(Pocket-lint) - Pocket-lint is among the first in Europe to get access to the new R817 5 megapixel digital camera from HP. So does it build on the popular R707 range or should Hewlett Packard stick to the photo printers and business desktop machines? We climbed a volcano to find out- but unlike Dangerman adventures, brought it back to tell the tale
HP is continuing its push its into the digital camera market with little sign of stopping and it’s easy to see why. The more digital photos taken, the greater chance someone, like you, is going to want to print them out. As Hewlett Packard offers a bigger range of photo printers than ever before, the compelling reason to get you taking those pictures in the first place is blatantly apparent.
In steps the R817, a small compact camera that tries it’s hardest to stand alongside the Canons and Nikons of this world. The body and design, while reduced considerably since the last outing in the R707, is still a tiny bit chunky and clunky. Thumb groves have been carved out of the design making it comfortable to hold, but for some reason we could never get past the image of a clay model still sitting in the studio waiting for approval. That’s not to say its bad. It’s just not spectacular.
The front of the camera offers the 5x Pentax optical zoom lens - more than most, and the rear houses the 2.5in screen, which while large, isn’t sun reflective. What makes matters worse is that like many camera manufacturers, HP has opted not to include an optical viewfinder. Take this model to the beach, or anywhere sunny for that matter, and you’ll be finding yourself shooting pot luck.
Get past the design and the camera is geared toward the digital camera newcomer. The list of scene modes is as long as your arm as is the cameras built in features. 15 optimised shooting modes including action, landscape and ‘burst’; get great results at concerts and plays with theatre mode.
HP pride themselves on making things easier for those who don’t necessarily know how to and the inclusion of red-eye reduction, imaging enhancing and other such gems is welcomed.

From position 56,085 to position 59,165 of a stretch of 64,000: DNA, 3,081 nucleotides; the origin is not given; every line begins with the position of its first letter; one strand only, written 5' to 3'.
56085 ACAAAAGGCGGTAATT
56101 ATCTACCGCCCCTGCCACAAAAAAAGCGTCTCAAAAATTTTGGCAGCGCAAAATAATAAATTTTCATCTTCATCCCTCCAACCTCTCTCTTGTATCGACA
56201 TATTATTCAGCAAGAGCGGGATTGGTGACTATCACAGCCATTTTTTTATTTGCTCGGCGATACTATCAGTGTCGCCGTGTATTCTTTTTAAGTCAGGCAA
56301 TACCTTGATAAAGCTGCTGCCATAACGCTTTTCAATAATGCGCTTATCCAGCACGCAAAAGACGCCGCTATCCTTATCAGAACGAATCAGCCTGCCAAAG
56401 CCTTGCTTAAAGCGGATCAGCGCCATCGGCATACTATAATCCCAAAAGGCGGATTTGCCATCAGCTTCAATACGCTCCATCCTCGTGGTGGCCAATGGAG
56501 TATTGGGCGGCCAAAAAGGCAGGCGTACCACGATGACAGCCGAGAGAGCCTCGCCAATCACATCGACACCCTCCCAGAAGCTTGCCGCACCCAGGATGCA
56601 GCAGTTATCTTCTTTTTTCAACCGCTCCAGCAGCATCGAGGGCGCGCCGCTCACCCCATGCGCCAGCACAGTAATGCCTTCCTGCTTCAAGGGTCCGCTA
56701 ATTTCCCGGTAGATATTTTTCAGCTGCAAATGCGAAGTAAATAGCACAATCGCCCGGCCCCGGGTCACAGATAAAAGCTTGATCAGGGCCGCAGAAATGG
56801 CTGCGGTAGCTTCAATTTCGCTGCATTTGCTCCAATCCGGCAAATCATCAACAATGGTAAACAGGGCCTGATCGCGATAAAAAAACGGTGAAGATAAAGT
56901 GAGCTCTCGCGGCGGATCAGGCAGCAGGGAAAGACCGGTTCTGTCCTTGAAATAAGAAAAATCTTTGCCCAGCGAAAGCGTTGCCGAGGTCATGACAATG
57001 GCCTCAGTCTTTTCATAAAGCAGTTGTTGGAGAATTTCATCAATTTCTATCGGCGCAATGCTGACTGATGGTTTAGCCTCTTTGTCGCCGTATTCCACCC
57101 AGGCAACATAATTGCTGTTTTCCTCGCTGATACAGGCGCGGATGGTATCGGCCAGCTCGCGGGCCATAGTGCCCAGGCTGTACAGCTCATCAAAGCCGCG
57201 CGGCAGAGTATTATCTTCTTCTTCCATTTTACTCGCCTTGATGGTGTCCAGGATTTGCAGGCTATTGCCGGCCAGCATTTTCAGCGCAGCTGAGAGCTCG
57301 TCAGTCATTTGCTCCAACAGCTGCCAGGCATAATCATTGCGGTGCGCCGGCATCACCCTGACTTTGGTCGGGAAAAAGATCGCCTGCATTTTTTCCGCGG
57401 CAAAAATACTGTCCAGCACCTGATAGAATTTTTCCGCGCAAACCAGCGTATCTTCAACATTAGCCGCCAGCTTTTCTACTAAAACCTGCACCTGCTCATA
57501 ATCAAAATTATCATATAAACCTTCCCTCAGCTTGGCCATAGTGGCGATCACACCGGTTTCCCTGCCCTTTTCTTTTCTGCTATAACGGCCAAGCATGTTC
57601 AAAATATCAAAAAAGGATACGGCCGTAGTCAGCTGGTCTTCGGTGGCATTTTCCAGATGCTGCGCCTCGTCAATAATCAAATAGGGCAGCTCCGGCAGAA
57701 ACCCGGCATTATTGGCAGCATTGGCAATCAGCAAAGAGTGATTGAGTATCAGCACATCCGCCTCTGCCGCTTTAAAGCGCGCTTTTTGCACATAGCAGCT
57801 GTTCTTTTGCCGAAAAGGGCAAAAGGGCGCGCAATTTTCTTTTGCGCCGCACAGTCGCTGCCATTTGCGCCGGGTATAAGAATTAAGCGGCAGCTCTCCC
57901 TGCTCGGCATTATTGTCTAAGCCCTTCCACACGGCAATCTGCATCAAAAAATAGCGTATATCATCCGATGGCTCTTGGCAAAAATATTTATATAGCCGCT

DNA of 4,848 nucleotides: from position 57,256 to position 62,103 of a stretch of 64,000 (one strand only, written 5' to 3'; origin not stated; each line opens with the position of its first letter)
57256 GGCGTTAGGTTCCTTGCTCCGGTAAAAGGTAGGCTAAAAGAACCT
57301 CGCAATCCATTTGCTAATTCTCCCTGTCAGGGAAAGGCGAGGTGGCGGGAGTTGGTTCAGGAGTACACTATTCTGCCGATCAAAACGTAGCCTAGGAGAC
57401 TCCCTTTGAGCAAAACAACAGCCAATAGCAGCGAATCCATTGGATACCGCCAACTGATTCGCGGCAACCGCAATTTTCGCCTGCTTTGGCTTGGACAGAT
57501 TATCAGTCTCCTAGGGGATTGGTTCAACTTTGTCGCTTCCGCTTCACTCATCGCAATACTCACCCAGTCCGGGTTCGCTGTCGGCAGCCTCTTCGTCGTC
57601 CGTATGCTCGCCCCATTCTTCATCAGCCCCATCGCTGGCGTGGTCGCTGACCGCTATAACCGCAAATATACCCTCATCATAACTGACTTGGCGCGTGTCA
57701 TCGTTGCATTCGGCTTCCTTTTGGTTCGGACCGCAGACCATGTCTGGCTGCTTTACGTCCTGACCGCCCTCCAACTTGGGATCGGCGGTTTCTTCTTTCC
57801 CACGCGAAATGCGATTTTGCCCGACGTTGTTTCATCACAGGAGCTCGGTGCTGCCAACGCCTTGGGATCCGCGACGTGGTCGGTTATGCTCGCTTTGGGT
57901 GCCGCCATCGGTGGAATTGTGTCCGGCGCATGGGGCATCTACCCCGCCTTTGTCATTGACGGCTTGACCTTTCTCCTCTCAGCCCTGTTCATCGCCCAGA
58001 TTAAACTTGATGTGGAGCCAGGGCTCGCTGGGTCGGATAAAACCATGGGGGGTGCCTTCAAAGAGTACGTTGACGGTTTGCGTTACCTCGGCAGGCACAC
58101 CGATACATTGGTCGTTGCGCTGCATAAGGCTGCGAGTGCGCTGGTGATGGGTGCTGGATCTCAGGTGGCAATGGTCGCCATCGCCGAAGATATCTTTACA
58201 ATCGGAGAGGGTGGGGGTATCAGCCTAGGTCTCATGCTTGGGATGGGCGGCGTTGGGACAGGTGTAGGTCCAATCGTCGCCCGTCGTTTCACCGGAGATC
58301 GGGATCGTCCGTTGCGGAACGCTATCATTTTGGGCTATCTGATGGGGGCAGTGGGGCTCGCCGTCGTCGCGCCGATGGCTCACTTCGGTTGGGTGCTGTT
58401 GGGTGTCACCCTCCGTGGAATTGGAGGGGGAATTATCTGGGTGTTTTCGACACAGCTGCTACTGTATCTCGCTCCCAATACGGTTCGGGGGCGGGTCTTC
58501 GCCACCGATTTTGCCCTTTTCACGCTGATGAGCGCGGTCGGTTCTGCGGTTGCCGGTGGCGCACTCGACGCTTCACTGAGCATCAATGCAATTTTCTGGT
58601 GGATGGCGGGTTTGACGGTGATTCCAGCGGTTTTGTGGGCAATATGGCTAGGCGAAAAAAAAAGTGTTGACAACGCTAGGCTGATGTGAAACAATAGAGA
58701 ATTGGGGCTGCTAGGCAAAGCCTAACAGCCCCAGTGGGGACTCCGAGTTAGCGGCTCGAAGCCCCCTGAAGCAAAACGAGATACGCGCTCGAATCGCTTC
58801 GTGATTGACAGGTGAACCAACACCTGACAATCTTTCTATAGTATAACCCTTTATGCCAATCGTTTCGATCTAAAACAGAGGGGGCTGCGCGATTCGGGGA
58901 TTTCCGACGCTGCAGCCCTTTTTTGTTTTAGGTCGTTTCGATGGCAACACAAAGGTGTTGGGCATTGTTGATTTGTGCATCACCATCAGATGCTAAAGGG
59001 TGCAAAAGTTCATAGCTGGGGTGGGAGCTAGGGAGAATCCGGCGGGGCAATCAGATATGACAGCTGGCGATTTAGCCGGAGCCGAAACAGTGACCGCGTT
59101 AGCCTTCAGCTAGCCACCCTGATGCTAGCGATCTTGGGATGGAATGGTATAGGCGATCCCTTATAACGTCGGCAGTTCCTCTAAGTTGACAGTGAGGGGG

New to the R817 is the ability to take panoramic images and then stitch them in-camera negating the need for software and a nearby PC. On its own the idea doesn’t seem like something digital photographers are screaming out for, but then add it to HP’s new Photosmart 385 printer that can print 10cm x 30cm panoramic prints direct from a memory card and you can see why the option and technology suddenly increases in usefulness.
Images are saved down onto the camera’s 32Mb of internal memory - never enough - and the quality is as you’d expect for a 5 megapixel camera in this class. The Pentax lens does its job and the results are bright and crisp. Skin tones, masses of the same colour and contrasting edges don’t show any major issues on our test shots. However, a faster shutter reaction time would have been helpful (we tried taking a picture of a whale surfacing for air and it ended up being a bit hit and miss as to whether or not we got the shot- unlike the glossy ad campaign for a rival brand).
So should you be ditching the Canon compact and becoming a HP photographer? If you are new to digital photography it's certainly worth a look as the consumer angle is very refreshing. The camera will happily give you image advice on the shots you've taken, plus includes a manual in the camera for any simply queries and the whole approach to the menu system is one of ease.
Combine this with the ability to print panoramic shots straight to a printer to re-live that APS experience, but with a better quality print, and HP is offering a really good package here.
However, for the more advanced photographers out there looking for a good field camera it's probably best to stick with a model from the big boys.